"The recent reclassification of a type of thyroid cancer as a noncancer will have important and positive implications for patients, clinicians, and other stakeholders, experts say.
This "paradigm shift" will reduce overtreatment, remov"...
Mechanism of Action
Thyroid hormones exert their physiologic actions through control of DNA transcription and protein synthesis. Triiodothyronine (T3) and L-thyroxine (T4) diffuse into the cell nucleus and bind to thyroid receptor proteins attached to DNA. This hormone nuclear receptor complex activates gene transcription and synthesis of messenger RNA and cytoplasmic proteins.
The physiological actions of thyroid hormones are produced predominantly by T3, the majority of which (approximately 80%) is derived from T4 by deiodination in peripheral tissues.
Thyroid hormone synthesis and secretion is regulated by the hypothalamic-pituitary-thyroid axis. Thyrotropin-releasing hormone (TRH) released from the hypothalamus stimulates secretion of thyrotropin-stimulating hormone (TSH), from the anterior pituitary. TSH, in turn, is the physiologic stimulus for the synthesis and secretion of thyroid hormones, T4 and T3, by the thyroid gland. Circulating serum T3 and T4 levels exert a feedback effect on both TRH and TSH secretion. When serum T3 and T4 levels increase, TRH and TSH secretion decrease. When thyroid hormone levels decrease, TRH and TSH secretion increase.
TSH, along with T4 levels and other laboratory and clinical data, is primarily used for both the diagnosis of hypothyroidism and evaluation of levothyroxine therapy adequacy [Dosage and Administration (2.4)]. There are drugs known to affect thyroid hormones and TSH levels by various mechanisms. Some drugs may cause a transient decrease in TSH secretion without hypothyroidism: dopamine ( > 1 mcg per kg per min), glucocorticoids (hydrocortisone > 100 mg per day or equivalent) and octreotide ( > 100 mcg per day).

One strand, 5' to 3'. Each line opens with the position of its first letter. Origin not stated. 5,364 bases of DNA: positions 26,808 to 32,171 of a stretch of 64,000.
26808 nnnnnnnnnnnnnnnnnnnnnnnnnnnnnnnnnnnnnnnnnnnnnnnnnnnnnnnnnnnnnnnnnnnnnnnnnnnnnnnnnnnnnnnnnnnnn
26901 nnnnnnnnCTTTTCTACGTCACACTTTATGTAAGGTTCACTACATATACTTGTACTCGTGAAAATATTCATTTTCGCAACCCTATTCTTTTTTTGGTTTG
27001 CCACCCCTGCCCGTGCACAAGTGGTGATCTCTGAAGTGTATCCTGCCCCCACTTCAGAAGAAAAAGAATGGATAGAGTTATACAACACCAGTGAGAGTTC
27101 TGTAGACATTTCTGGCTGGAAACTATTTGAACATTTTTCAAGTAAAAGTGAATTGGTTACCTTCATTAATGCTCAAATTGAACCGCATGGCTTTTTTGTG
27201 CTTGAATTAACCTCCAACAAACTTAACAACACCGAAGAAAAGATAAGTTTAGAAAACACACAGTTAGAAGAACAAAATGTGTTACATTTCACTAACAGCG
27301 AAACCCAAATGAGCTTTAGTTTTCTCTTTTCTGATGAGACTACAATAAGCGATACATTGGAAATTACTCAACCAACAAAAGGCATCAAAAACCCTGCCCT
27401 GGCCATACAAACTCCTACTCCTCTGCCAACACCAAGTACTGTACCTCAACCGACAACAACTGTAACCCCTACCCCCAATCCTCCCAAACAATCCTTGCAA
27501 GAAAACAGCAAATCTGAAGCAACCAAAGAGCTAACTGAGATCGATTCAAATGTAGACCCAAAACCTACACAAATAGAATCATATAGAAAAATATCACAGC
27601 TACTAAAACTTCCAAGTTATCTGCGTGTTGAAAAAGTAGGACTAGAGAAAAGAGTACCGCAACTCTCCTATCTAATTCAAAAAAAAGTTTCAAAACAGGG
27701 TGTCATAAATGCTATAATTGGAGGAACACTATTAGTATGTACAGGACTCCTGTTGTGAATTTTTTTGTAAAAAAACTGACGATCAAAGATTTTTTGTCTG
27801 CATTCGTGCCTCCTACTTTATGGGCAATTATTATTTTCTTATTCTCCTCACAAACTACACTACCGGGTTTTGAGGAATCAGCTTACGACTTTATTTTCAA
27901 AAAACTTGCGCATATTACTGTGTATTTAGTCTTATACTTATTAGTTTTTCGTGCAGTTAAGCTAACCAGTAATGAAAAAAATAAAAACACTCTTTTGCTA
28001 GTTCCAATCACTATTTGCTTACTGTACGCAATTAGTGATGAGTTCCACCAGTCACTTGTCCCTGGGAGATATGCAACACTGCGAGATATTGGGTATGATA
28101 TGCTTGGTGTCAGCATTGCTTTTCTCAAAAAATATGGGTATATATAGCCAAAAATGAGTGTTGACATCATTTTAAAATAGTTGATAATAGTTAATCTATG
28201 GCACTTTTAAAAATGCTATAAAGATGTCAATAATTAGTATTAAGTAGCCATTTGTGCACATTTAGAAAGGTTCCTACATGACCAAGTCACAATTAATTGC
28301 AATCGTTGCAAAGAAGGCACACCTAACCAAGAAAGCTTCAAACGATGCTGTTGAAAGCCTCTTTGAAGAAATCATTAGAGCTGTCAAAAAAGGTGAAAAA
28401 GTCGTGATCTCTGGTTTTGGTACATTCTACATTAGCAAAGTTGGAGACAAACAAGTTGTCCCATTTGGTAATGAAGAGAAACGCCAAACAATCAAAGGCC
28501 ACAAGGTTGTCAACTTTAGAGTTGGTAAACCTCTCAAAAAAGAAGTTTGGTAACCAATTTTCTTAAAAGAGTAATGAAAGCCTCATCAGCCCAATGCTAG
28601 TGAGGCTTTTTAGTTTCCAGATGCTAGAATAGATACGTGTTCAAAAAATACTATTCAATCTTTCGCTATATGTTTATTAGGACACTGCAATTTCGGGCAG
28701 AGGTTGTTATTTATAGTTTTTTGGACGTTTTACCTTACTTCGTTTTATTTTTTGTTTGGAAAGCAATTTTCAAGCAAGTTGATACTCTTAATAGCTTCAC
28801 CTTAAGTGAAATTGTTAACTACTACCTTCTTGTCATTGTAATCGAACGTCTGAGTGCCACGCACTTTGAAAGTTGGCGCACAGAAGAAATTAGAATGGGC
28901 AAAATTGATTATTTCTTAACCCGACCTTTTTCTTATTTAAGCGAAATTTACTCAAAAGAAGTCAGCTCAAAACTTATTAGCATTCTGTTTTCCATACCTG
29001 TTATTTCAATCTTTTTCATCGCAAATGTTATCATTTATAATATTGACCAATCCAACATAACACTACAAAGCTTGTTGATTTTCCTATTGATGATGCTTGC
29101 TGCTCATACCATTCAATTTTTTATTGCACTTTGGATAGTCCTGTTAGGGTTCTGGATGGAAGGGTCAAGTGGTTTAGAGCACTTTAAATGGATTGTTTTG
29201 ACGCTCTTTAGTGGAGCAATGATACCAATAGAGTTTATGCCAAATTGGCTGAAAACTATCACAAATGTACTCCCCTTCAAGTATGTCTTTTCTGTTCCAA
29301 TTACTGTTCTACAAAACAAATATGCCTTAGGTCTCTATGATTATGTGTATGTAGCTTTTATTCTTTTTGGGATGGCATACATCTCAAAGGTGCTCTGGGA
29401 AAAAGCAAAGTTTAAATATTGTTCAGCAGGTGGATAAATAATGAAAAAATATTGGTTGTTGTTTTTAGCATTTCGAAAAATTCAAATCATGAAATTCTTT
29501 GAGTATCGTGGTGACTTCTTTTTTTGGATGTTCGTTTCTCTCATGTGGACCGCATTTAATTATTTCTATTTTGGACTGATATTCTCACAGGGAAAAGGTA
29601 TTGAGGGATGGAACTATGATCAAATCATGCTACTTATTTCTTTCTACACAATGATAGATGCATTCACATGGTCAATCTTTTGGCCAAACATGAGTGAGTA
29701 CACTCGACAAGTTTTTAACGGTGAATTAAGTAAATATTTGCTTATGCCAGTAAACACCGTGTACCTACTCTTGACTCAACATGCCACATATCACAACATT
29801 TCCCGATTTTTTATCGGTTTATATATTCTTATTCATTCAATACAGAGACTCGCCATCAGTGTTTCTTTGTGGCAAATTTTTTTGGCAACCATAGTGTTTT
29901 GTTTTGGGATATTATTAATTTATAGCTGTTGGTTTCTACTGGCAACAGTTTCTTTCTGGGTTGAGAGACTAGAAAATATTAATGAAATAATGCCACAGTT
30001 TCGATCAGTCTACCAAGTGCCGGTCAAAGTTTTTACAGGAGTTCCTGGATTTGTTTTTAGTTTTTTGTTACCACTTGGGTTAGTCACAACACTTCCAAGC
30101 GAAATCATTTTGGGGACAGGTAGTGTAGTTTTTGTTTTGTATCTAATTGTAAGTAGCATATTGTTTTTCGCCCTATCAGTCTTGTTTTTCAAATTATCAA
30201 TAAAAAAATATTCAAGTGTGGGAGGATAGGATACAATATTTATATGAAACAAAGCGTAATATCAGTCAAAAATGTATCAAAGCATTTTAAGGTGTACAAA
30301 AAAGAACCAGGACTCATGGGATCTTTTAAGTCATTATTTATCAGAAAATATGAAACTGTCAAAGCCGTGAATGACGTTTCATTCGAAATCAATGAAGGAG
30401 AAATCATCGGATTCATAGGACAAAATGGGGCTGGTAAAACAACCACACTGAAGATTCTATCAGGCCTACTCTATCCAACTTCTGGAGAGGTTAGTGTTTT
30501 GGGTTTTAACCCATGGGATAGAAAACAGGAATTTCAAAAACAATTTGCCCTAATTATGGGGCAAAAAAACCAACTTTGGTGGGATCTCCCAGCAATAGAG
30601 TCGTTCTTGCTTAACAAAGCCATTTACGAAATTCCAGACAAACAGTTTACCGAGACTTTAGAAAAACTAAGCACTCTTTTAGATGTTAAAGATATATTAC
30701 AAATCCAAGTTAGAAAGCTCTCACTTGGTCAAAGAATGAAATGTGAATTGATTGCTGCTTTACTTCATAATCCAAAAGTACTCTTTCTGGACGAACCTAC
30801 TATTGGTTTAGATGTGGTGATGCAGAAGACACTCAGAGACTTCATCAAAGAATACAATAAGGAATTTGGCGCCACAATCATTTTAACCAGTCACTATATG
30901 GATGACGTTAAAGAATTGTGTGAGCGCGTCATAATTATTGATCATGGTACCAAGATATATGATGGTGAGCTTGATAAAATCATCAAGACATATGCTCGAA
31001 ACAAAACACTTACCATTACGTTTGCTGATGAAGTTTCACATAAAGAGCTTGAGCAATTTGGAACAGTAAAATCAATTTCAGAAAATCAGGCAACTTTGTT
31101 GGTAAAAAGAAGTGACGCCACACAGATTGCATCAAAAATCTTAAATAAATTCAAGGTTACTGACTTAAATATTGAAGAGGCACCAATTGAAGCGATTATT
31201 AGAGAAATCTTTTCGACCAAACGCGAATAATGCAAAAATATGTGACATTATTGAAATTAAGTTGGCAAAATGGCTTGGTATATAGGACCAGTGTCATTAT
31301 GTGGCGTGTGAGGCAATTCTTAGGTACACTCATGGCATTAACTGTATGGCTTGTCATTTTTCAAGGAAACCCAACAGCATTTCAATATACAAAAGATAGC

Thyroid hormones regulate multiple metabolic processes and play an essential role in normal growth and development, and normal maturation of the central nervous system and bone. The metabolic actions of thyroid hormones include augmentation of cellular respiration and thermogenesis, as well as metabolism of proteins, carbohydrates, and lipids. The protein anabolic effects of thyroid hormones are essential to normal growth and development.
Absorption of orally administered T4 from the gastrointestinal (GI) tract ranges from 40% to 80%. The majority of the levothyroxine dose is absorbed from the jejunum and upper ileum. The relative bioavailability of TIROSINT capsules compared to another marketed levothyroxine sodium tablet, is approximately 103%. T4 absorption is increased by fasting, and decreased in malabsorption syndromes and by certain foods such as soybeans. Dietary fiber decreases the bioavailability of T4. Absorption may also decrease with age. In addition, many drugs and foods affect T4 absorption. [See DRUG INTERACTIONS]
Circulating thyroid hormones are greater than 99% bound to plasma proteins, including thyroxine-binding globulin (TBG), thyroxine-binding prealbumin (TBPA), and thyroxine-binding albumin (TBA), whose capacities and affinities vary for each hormone. The higher affinity of both TBG and TBPA for T4 partially explains the higher serum levels, slower metabolic clearance, and longer half-life of T4 compared to T3. Protein-bound thyroid hormones exist in reverse equilibrium with small amounts of free hormone. Only unbound hormone is metabolically active. Many drugs and physiologic conditions affect the binding of thyroid hormones to serum proteins [See DRUG INTERACTIONS].
T4 is slowly eliminated. The major pathway of thyroid hormone metabolism is through sequential deiodination. Approximately 80% of circulating T3 is derived from peripheral T4 by monodeiodination. The liver is the major site of degradation for both T4 and T3, with T4 deiodination also occurring at a number of additional sites, including the kidney and other tissues. Approximately 80% of the daily dose of T4 is deiodinated to yield equal amounts of T3 and reverse T3 (r T3). T3 and r T3 are further deiodinated to diiodothyronine. Thyroid hormones are also metabolized via conjugation with glucuronides and sulfates and excreted directly into the bile and gut where they undergo enterohepatic recirculation.
Thyroid hormones are primarily eliminated by the kidneys. A portion of the conjugated hormone reaches the colon unchanged and is eliminated in the feces. Approximately 20% of T4 is eliminated in the stool. Urinary excretion of T4 decreases with age.
Table 6: Pharmacokinetic
Parameters of Thyroid Hormones in Euthyroid Patients
|Hormone||Ratio in Thyroglobulin||Biologic Potency||Half-Life (Days)||Protein Binding (%)2|
|T4||10 – 20||1||6 – 71||99.96|
T3: Liothyronine (Triiodothyronine)
13 – 4 days in hyperthyroidism, 9 – 10 days in hypothyroidism.
2Includes TBG, TBPA and TBA.
Animal Toxicology and/or Pharmacology
No animal toxicology studies have been conducted with Levothyroxine Sodium.
Last reviewed on RxList: 10/27/2016
This monograph has been modified to include the generic and brand name in many instances.
Additional Tirosint Information
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